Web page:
Decoding NOPD's Thin Blue Line

Publication Year:
2017
Usage 37
Abstract Views 36
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Repository URL:
https://scholarworks.uno.edu/td/2378
Author(s):
Harrington, Thomas
Tags:
New Orleans Police Department; Socialization; Cop's Eyes; Symbolic Assailant; Working Personality; Social Learning; New Orleans Police Department; Socialization; Cop's Eyes; Symbolic Assailant; Working Personality; Social Learning; Criminology; Urban Studies; Urban Studies and Planning
thesis / dissertation description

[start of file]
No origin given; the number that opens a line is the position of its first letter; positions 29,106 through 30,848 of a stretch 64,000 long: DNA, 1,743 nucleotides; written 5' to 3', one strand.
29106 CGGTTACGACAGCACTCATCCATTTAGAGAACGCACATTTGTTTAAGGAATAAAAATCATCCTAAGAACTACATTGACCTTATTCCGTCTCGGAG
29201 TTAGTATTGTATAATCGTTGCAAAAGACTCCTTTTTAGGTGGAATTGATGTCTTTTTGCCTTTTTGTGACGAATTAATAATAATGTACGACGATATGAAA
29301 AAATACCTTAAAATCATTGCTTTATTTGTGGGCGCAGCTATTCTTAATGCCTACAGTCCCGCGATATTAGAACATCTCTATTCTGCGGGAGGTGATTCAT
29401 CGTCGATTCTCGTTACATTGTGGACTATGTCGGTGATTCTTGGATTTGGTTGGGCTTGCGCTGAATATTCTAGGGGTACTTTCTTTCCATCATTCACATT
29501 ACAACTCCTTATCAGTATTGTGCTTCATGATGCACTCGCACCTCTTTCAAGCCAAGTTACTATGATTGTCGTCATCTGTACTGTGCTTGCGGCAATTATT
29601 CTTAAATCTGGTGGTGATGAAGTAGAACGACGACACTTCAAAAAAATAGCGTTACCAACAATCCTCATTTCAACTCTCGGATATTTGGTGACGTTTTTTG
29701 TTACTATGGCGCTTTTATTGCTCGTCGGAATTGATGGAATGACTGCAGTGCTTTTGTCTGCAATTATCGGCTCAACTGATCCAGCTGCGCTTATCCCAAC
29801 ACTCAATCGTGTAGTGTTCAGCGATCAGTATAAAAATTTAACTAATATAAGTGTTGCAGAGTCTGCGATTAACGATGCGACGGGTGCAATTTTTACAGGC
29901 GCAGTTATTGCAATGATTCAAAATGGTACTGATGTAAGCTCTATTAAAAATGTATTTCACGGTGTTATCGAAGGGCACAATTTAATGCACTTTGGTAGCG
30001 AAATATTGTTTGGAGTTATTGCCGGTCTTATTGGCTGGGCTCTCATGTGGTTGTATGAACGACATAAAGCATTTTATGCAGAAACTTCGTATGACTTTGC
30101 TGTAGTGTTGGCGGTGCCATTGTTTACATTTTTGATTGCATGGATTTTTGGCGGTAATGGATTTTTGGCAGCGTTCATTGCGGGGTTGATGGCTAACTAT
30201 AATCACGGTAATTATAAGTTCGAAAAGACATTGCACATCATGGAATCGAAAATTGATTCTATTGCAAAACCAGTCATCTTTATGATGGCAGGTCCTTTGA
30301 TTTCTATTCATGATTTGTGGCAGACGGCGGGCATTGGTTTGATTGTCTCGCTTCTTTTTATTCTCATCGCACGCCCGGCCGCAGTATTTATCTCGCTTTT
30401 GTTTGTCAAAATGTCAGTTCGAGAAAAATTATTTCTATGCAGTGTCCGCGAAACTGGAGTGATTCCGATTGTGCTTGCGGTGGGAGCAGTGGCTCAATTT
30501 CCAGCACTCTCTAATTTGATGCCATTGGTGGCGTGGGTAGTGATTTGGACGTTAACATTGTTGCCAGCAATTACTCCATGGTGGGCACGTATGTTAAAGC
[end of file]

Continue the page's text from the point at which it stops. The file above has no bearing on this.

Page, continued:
The New Orleans Police Department history dates back to the 1800’s. Since its inception, the department has been pledged by misconduct, low morale, and low public opinion. This research used Akers Social Structure, and Social learning theory or SSSL to understand the socialization process of the department and determine if the process could attribute for misconduct, the blue wall of silence, and the thin blue line.A case study was conducted in which twenty former NOPD officers on the department from 1979 to 2004 were interviewed. They were only identified by race, gender, and the number of years on the police department. The interviews were transcribed coded and two themes emerged: “Journey to Blue” and “Cop’s Eyes.”Journey to Blue, was the transformation process to become a police officer. The steps involved the hiring process, the police academy, field training officers (FTO), mentors, and the early years on the department. Cop’s Eyes was the process of seeing the world as a police officer. It was determined training, experience, and social integrity were integral parts of being able to see the world as a cop. Cop’s Eyes became the way an officer sees the world both on and off-duty, they were not able to turn it on or off.Further, it was determined, socialization changes throughout decades, socialization influences policy violations, and officers rarely if ever see corruption. The academy was the beginning of the development of cop’s eyes, and field training officers were the primary source of socialization both good and bad. Future research would involve duplicating and comparative analysis of twenty former NOPD officers who were involved in misconduct.